Friday, December 22, 2006

Free Form Comments

Free form comments. Self-promotion, suggestions, anonymous criticism, any random thing you think we should know about.

Got a new blog, Powerword, from a friend of mine and his buddies (link to the right). The first post was a topic I wish I had thought to bring up myself: the debate Astronauts vs. Cavemen, featured in the season 5 episode of Angel where Illyria first appears. The genius of the debate is the total lack of context -- are the cavemen here? are the astronauts there? do the astronauts have weapons or their ship? -- so that the debate becomes, in large part, about imagining contexts. The genius of Whedon is how he opens the episode after the debate has been introduced -- characters at various points around the office, occupied with other duties, keep cycling back to it as an unfinished topic, keep thinking about variations to add in or ask about. And without spoiling the episode -- a very good one written by Whedon himself -- Whedon, of course, leverages this geek debate to establish the theme of his story; this nerd debate comes back in a heartbreaking way at the end.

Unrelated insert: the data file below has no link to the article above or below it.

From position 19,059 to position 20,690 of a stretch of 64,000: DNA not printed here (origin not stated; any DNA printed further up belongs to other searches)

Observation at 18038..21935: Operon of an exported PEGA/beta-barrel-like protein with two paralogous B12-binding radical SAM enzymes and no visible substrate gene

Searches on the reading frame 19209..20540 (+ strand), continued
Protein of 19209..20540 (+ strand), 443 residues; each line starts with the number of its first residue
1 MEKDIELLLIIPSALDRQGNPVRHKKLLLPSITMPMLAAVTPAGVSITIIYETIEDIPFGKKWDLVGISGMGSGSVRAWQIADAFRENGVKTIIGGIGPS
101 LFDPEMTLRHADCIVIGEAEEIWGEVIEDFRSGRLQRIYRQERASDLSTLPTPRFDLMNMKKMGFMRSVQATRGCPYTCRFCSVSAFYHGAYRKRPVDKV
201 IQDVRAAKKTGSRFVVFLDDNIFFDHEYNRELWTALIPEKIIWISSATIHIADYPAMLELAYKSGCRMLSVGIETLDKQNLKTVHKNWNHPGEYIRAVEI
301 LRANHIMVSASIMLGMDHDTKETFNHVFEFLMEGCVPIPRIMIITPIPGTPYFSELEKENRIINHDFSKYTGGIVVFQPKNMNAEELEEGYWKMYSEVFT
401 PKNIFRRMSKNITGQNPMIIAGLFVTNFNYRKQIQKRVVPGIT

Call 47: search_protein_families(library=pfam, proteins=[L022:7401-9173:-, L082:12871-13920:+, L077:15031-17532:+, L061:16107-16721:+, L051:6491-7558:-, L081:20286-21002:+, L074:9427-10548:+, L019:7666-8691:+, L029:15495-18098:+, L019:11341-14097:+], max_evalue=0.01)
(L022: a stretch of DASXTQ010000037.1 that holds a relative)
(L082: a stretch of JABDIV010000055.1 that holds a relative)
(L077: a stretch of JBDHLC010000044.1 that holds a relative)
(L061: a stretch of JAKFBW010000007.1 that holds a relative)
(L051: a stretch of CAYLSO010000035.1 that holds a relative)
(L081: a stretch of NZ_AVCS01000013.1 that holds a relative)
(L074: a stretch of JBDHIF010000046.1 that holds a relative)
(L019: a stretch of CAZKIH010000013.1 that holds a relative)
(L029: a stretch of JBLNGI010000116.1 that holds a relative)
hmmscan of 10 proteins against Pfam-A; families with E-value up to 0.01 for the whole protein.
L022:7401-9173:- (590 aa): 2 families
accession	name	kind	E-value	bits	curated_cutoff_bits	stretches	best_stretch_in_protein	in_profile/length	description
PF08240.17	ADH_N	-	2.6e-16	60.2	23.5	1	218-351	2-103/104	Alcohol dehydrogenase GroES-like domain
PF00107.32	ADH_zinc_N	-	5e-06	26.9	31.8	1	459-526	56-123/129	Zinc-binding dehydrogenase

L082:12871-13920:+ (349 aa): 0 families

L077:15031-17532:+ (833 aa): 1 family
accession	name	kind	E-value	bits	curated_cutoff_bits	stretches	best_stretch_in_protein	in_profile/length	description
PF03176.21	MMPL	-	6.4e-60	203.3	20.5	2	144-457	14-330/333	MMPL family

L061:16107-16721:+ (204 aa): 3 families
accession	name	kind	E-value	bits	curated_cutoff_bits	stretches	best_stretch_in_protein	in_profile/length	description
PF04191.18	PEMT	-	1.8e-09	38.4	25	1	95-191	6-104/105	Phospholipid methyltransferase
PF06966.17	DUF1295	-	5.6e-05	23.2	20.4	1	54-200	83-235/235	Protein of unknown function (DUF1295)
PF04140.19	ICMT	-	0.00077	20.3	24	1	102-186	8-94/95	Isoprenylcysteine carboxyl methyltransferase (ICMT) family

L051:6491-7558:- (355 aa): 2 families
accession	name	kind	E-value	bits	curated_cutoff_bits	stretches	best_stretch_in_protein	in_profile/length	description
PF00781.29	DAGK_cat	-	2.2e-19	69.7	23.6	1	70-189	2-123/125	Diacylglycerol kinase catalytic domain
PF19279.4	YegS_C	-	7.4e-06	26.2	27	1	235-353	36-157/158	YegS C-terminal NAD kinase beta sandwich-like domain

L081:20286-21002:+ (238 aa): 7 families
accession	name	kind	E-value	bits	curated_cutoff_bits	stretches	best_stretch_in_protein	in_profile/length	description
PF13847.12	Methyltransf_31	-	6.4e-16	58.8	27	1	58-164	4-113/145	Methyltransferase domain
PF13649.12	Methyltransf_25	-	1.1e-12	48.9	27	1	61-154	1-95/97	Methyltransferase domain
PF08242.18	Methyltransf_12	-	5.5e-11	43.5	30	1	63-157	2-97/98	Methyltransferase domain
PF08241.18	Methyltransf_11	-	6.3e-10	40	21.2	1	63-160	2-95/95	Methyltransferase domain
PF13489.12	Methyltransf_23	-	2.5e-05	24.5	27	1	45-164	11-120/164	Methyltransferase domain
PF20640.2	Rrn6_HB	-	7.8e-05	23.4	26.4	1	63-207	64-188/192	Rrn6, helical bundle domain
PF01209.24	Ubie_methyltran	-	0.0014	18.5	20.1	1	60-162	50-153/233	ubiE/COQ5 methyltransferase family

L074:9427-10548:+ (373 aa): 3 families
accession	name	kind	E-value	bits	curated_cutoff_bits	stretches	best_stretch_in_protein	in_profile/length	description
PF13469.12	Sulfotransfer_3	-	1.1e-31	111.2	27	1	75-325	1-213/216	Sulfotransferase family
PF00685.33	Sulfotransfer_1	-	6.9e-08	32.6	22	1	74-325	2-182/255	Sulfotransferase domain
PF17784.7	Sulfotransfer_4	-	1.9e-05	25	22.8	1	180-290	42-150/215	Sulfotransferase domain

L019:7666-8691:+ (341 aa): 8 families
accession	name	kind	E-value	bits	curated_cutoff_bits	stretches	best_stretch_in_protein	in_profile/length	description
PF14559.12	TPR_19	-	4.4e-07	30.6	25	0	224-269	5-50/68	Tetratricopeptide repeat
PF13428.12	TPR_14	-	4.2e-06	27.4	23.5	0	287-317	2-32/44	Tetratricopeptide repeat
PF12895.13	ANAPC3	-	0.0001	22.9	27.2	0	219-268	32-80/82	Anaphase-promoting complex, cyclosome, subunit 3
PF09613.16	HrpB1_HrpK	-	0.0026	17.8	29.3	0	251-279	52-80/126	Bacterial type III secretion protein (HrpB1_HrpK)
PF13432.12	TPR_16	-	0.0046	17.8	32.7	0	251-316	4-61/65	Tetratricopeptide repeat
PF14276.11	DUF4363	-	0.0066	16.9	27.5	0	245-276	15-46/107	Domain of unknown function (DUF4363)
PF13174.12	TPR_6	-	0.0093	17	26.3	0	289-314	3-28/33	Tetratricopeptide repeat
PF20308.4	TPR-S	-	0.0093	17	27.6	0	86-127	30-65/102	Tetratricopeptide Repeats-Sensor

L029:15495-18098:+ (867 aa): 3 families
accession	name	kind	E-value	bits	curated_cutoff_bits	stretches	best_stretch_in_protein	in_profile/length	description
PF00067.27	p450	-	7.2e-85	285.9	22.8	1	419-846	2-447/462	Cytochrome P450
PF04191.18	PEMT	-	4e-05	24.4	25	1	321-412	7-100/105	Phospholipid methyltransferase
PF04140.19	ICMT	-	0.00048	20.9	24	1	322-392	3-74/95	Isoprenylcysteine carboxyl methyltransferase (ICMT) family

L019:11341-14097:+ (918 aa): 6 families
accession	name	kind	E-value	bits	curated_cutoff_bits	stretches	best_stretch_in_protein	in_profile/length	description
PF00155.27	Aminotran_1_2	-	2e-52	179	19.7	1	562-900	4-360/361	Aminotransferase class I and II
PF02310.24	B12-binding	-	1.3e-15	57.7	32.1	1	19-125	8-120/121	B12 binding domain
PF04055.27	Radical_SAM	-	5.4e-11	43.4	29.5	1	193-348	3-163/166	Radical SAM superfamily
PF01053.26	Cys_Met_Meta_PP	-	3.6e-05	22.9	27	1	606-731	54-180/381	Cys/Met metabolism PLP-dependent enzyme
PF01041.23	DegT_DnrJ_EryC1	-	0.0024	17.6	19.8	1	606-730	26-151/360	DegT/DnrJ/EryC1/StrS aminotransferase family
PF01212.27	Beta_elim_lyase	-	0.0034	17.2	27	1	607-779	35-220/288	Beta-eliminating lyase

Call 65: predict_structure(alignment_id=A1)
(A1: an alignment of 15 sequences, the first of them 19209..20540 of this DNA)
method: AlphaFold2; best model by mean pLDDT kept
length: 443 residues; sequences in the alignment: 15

I'm a caveman guy, myself.

On an unrelated topic (this is free form comments, after all) if you know of any freelance writing or speaking I could do let me know; I am always looking for ways to get extra cash (however paltry) while beefing up my resume and doing what I like to do anyway.

17 comments:

Patrick said...

The whole debate demonstrates ultimately how narcissistic Whedon's writing is, and how hollow it ends up being (at least for me).

Geoff Klock said...

Patrick: why is it narcissistic and hollow exactly?

MItch said...

File under recommendation, Geoff:

I rewatched the movie Hedwig and the Angry Inch (based on the off-broadway show)last night. Have you seen it? It's got a lot to do with Gnosticism (for example one character, a rock star named Tommy Gnosis, always appears with a silver Gnostic cross painted on his forehead)and I figured since you have written about it a lot, I thought you could explain the ending to me. haha. I know it has something to do with Gnosticism but I don't know what.

brad said...

Hedwig is my favorite musical adaptation of all time.

hcduvall said...